In “Not Dead & Not for Sale,” his 2011 autobiography (with David Ritz), Weiland wrote at great length about the allure of the wild life when he was a rising artist: “I associated heroin with romance, glamour, danger, and rock ’n’ roll excess.”


“The opiate took me to where I’d always dreamed of going,” he told Spin magazine in 2011. “I can’t name the place, but I can say that I was undisturbed and unafraid, a free-floating man in a space without demons and doubts.” A Times profile of the band in 1996 featured nearly as many quotes from his drug counselor as from Weiland.

Those flights took their toll throughout Stone Temple Pilots’ first run. In 1995, he was arrested in Pasadena when police caught him with cocaine and heroin. He checked in to rehab soon thereafter. That would prove a pattern.

In the beginning

Weiland got his start as a rocker in Southern California — and met future Stone Temple Pilots bassist Robert DeLeo at a Black Flag show in Long Beach. Though known for harnessing hardened energy to create commercially palatable rock, Stone Temple Pilots gigged early shows at underground Hollywood spots such as Club Lingerie and the Whisky a Go-Go.

Released by Atlantic Records, Stone Temple Pilots’ 1992 debut album, “Core,” came out a year after Nirvana’s “Nevermind” had rewritten the rules for commercial rock music. Where once Los Angeles was teeming with pop metal bands, a darker sound had hit, and Stone Temple Pilots entered with heavy chords and grim themes. “Core” has sold more than 8 million copies.

Like kindred spirits Alice in Chains, Soundgarden and Pearl Jam, Stone Temple Pilots preferred slow-tempoed incantations to the quick, hook-heavy hair metal of Motley Crue or the more structurally gymnastic Metallica. That so-called grunge scene was especially plagued with heroin. Before committing suicide, Nirvana frontman Kurt Cobain spent his last years wrestling with addiction; Alice in Chains singer Layne Staley died of an overdose in 2002. And tragedy struck Weiland newest band in March, when guitarist Jeremy Brown died at 34 of a drug overdose, just a day before the release of the Wildabouts’ debut album.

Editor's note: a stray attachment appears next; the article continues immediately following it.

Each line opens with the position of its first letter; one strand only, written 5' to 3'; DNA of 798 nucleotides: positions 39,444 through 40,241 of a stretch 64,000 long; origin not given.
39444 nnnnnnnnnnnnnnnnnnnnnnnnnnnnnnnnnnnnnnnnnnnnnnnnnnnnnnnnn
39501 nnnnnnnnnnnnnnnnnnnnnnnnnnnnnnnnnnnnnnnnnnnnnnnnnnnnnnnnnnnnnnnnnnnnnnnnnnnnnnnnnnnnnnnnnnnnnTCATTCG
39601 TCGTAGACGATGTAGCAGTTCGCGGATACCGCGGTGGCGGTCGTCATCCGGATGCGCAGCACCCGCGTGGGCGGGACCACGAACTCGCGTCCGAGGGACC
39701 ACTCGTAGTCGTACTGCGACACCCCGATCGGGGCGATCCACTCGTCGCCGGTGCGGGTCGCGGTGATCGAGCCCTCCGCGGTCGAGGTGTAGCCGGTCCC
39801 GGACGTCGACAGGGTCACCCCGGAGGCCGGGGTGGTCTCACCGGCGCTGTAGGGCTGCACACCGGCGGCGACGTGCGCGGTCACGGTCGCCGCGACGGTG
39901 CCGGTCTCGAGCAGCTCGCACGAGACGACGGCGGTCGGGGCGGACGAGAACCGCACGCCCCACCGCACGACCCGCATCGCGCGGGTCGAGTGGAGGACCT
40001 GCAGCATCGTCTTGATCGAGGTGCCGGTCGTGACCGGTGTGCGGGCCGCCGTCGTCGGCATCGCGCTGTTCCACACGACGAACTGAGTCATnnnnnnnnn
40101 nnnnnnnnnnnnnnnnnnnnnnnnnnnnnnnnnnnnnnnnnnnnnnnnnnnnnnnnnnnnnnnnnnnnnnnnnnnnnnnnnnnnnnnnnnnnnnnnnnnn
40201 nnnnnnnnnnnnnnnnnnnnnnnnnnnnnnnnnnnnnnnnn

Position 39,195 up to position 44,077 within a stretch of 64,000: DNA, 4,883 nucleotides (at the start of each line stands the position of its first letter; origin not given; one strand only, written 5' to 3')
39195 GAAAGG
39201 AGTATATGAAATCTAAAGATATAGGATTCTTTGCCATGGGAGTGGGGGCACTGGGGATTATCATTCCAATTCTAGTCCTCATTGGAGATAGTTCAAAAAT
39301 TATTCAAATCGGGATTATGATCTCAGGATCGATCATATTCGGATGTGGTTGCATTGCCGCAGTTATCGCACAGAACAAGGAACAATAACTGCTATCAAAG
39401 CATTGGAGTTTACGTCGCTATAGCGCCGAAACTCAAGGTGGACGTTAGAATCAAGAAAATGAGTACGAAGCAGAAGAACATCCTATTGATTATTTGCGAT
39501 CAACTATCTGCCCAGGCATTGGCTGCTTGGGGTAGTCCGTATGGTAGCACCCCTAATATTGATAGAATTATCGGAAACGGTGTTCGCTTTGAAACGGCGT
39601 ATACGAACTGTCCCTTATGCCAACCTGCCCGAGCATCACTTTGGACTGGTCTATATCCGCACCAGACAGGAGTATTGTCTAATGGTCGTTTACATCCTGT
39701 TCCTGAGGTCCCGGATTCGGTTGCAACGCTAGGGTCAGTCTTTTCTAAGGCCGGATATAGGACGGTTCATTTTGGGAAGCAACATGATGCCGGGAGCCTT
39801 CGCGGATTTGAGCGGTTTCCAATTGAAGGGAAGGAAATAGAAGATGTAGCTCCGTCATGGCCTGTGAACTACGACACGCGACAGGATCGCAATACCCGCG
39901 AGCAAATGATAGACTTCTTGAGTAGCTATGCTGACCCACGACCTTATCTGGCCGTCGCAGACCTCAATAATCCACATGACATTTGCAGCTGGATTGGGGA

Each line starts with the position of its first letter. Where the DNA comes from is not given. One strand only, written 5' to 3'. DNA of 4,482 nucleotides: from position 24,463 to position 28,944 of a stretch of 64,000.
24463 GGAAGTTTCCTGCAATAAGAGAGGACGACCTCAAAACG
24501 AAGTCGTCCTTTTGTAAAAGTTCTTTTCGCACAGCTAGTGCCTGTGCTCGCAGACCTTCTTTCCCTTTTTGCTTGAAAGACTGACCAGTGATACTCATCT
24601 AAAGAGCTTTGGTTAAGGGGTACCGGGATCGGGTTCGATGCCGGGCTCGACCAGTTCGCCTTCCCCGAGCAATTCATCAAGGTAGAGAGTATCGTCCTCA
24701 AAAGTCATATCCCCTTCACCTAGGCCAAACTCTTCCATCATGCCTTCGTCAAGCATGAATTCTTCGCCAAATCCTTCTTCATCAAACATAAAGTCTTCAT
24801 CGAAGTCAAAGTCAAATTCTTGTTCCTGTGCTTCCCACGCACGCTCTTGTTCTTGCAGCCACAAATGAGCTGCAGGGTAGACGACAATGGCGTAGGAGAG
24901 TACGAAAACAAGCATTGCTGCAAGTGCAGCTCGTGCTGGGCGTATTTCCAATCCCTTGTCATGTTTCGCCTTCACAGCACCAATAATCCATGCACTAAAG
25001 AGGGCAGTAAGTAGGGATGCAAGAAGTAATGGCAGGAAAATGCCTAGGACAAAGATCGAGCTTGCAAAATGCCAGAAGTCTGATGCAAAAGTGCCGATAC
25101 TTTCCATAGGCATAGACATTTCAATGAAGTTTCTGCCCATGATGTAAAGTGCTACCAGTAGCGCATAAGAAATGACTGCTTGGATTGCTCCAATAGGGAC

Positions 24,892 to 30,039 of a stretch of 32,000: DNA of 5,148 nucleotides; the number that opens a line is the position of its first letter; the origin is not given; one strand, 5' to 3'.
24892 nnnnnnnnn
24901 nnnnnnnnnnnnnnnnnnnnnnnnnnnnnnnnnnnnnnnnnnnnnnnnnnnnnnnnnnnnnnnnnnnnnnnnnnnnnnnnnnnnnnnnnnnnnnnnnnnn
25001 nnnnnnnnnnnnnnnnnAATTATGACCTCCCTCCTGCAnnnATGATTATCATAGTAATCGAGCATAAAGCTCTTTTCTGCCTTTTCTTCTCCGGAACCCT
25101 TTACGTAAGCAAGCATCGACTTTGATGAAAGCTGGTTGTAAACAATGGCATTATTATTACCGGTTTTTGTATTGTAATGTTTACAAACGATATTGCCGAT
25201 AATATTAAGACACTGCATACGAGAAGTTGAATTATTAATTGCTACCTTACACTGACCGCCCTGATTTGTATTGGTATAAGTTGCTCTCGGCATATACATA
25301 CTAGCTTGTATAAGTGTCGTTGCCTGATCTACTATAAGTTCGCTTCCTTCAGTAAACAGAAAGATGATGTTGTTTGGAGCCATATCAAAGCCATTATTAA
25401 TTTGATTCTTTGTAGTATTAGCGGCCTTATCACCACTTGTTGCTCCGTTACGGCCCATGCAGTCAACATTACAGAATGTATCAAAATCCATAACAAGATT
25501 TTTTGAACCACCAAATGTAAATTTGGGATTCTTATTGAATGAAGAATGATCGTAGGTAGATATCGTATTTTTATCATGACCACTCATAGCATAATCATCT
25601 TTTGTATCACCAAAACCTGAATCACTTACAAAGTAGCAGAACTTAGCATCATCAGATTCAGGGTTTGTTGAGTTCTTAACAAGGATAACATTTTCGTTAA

“I was shell-shocked when the first album took off,” Weiland told the Times’ Lorraine Ali in 1994. “It was pompous to assume we were gonna be big stars, but I must have known something would happen because I didn’t have a plan B.”

Burden on the band

Turns out he did have another plan. The band made four more albums and toured arenas. But Weiland couldn’t outrun the rumors. With each landmark came questions about his sobriety. The issues were taxing on the band too.

“You end up putting everything you have into wondering whether someone’s going to be alive the next day,” Robert DeLeo told the Toronto Star in 1997.

After acrimoniously splitting with Stone Temple Pilots in 2002, former Guns n’ Roses members Slash, Duff McKagan and Matt Sorum invited him to join them on a post-Axl Rose project they were working on. Weiland said he was skeptical when he heard the demos — he thought they sounded too much like Bad Company. But playing onstage with them at an industry event, he said, he had second thoughts.

‘Like a street gang’


“These guys attacked rock and roll like a street gang,” he wrote of the band that became Velvet Revolver. “I liked their ferocity and … commitment.” Weiland joined the band, and the result was the multiplatinum “Contraband.” Velvet Revolver disbanded after their second album failed to make a commercial mark.

As a creator, Weiland never truly recovered from that split. He reunited with his Stone Temple Pilot bandmates for a tour and album, but the second act didn’t go over as well. His solo material drew hard-core fans; his 2011 Christmas album is, well, certainly unique.

“I’m a tenacious drug addict,” Weiland wrote with devastating clarity in “Not Dead.” “I give it up and I don’t give it up. I put it down and I pick it up. But I’m also a tenacious recoverer. I never quit trying to quit. That counts for something.”

Staff writer Lauren Raab contributed to this report.

Follow me on Twitter: @liledit



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Scott Weiland told us in 1994, “We always write our best music when antagonizing each other”

“I used to feel guilty about my success, but I’m over that now,” said Scott Weiland in 1998